Calpurnia

Who:
Written and Directed by Audrey Dwyer
A Nightwood Theatre and Sulong Theatre Co-Production
CAST –
Don Allison
Matthew Brown
Carolyn Fe
Natasha Greenblatt
Andrew Moodie
Meghan Swaby
CREATIVE TEAM cont-
Tsholo Khalema – Assistant Director
Anna Treusch – Set Design
Jackie Chau – Costume Design
Bonnie Beecher – Lighting Design
Johnny Salib – Sound Design
Christine Urquhart – Props Coordinator
Megan Cinel – Assistant Set Designer
Emma Welsh – Assistant Costume Designer
Christina Cicko – Stage Manager
Neha Ross – Assistant Stage Manager
Suzie Balogh – Production Manager
Adriana DeAngelis – Assistant Production Manager

What:
A classic novel turned on its head. A dinner party gone wrong.
A hilarious and provocative look at class, race and family dynamics under the roof of a wealthy Jamaican-Canadian home. As screenwriter Julie seeks to redress To Kill a Mockingbird through the perspective of Calpurnia – the Finch family maid – her tactics meet with explosive results at an important family dinner party. A brave, insightful, and outrageous new play.

Where:
Buddies in Bad Times Theatre
12 Alexander Street

When:
January 14 – February 4, 2018

Tickets:
nightwoodtheatre.net

Connect:
t: @nightwoodtheat
fb: /nightwoodtheatre
ig: @nightwoodtheat
#Calpurnia

 

“Consent, Growing Up & Telling Difficult Stories” In Conversation with Rose Napoli, playwright of LO (OR DEAR MR. WELLS)

Interview by Bailey Green

Nightwood Theatre continues their Consent Series with Rose Napoli’s play Lo (or Dear Mr. Wells). The play tells the story of Laura (nicknamed Lo) and her teacher Mr. Wells, and is a feminist retelling of an affair between a student and teacher. Napoli began writing Lo three years ago in Nightwood’s Write from the Hip program. Andrea Donaldson, the facilitator of the program, oversaw the play from the ground up and directed the show, on stage now at Crow’s Theatre.

Napoli’s own experiences and her work with young women in schools and a juvenile detention centre inspired the work. She got to know girls who heard society tell them that their bodies were the most valuable assets they had, and how those beliefs existed in her own lived experiences as well. We spoke with Napoli about consent, vulnerability, growing up and what it takes to tell a difficult story.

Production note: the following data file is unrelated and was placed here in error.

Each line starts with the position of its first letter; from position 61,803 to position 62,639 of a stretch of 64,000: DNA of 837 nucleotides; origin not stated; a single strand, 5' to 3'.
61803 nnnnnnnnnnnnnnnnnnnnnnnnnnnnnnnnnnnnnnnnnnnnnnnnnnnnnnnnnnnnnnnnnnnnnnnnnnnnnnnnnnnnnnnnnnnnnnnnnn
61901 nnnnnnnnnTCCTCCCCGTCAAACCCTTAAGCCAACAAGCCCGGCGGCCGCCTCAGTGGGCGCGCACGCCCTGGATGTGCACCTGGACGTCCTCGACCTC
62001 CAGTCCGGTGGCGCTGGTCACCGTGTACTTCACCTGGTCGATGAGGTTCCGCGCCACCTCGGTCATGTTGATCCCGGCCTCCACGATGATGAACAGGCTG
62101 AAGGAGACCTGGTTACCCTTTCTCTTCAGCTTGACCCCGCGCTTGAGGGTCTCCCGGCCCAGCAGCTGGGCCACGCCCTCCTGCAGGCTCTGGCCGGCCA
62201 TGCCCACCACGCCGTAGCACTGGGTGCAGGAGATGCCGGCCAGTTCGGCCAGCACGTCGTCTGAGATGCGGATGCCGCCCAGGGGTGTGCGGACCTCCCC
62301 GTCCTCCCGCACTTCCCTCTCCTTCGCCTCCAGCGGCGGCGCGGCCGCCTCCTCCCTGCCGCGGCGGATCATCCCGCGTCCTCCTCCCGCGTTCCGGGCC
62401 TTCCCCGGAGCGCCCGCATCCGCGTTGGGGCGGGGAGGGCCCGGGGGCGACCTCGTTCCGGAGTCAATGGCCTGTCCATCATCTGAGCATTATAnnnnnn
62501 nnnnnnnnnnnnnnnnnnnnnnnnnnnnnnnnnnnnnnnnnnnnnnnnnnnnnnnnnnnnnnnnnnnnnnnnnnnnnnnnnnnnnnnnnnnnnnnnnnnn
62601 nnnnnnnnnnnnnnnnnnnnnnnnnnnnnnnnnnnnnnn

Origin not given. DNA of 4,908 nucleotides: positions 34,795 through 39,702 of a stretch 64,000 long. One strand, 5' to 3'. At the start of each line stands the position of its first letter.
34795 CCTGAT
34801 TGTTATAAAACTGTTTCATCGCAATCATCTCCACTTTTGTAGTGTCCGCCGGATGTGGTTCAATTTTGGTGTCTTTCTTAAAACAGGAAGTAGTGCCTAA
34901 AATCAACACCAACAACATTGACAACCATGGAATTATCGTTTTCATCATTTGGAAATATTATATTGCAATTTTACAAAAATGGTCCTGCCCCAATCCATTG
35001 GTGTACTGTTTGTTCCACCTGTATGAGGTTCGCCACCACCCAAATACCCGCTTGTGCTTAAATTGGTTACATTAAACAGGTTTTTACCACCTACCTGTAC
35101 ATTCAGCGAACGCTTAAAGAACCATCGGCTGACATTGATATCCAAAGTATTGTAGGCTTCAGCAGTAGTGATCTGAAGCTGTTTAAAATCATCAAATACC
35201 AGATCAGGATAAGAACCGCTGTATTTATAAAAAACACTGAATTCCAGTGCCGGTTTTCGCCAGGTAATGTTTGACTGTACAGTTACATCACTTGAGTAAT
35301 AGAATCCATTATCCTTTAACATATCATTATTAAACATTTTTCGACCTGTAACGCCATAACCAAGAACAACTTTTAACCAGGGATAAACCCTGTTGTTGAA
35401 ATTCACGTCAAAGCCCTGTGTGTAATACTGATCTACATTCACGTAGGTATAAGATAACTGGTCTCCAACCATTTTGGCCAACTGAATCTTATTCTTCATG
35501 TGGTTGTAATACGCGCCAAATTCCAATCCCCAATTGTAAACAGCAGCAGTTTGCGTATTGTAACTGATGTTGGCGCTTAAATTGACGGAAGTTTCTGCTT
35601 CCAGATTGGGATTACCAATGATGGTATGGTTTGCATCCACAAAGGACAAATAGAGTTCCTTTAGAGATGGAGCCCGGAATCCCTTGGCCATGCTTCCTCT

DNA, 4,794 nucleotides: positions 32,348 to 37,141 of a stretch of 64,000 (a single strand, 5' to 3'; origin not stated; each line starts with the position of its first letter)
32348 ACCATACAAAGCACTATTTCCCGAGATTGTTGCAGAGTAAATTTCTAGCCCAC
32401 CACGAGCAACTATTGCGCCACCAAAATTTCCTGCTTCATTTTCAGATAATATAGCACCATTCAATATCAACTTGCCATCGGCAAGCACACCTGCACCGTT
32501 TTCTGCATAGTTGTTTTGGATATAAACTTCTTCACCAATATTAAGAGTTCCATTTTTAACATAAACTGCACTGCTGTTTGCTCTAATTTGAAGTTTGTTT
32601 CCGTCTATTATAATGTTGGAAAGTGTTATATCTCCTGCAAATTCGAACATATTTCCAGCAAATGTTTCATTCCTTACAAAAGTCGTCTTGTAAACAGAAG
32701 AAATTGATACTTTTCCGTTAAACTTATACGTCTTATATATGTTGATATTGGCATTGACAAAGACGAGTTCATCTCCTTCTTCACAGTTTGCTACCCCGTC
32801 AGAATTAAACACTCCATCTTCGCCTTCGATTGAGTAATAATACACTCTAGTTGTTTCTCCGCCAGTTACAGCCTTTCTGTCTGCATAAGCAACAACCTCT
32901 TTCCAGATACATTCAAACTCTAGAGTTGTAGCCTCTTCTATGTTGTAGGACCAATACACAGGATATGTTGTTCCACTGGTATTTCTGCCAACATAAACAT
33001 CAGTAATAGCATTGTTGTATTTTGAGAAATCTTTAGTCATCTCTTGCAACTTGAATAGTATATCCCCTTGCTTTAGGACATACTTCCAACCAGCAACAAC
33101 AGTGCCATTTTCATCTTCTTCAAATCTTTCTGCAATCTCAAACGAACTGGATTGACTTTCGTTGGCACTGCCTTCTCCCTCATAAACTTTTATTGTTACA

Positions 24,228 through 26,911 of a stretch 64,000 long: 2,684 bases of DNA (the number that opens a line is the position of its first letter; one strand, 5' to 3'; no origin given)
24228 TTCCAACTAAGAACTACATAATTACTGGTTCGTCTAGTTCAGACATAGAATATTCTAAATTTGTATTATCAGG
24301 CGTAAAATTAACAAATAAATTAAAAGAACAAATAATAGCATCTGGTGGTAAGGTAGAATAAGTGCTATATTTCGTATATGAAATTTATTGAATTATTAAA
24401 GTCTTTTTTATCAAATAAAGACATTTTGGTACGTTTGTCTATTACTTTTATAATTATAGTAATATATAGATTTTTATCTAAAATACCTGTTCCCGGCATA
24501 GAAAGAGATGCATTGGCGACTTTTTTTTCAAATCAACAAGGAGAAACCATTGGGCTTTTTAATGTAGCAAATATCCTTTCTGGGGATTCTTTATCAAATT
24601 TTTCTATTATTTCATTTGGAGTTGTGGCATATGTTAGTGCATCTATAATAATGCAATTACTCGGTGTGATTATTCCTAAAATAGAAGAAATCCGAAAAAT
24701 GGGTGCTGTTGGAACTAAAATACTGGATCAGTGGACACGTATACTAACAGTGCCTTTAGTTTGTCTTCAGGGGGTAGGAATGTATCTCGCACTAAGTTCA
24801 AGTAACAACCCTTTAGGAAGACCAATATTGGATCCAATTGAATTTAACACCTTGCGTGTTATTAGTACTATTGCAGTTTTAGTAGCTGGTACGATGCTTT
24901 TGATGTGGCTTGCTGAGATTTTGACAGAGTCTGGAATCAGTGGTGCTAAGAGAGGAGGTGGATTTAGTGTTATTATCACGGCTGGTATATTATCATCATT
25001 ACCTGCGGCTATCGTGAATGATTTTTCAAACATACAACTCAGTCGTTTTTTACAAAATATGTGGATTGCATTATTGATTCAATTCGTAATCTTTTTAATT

(Interview has been edited for length and clarity.) 

Bailey Green: Youve been writing Lo (or Dear Mr Wells) for three years. What initially provoked you to write this piece and what was the development process like?

Rose Napoli: The play started years before I started writing it, 8 or 9 years ago. I was teaching in Windsor and working afternoons as a child and youth worker for at risk/in need youth and a juvenile detention centre. It’s now shut down. There wasn’t enough funding to keep it going, which is unfortunate. At the time I met a number of young women who had really complicated relationships to sexuality and consent. A lot of young women between ages 13-16, I don’t even know if they were in a position to know what they wanted and didn’t. Their bodies became currency instead of something that could give them pleasure, pride and beauty. They traded that in a lot of cases for safety. Those profound experiences, coupled with my own, made me obsessed with this issue.

Vivien Endicott-Douglas & Sam Kalilieh. Photo by Cylla von Tiedemann

The breaking point for me came when a guidance counsellor in my school was arrested because he had been having an affair with a student who was 16-17, and [the affair had been going on] since she was in the 7th grade. Her confession was triggered by him becoming engaged to another teacher at the school. It was a horrifying time which lead me to quit teaching. I had a really hard time with how the administration handled the situation. The girl was seen as dramatizing the story, but she thought they would be together, so for her the engagement was a huge betrayal. The two teachers remained together. All of that has added to a whole lot of fire in me for a long time.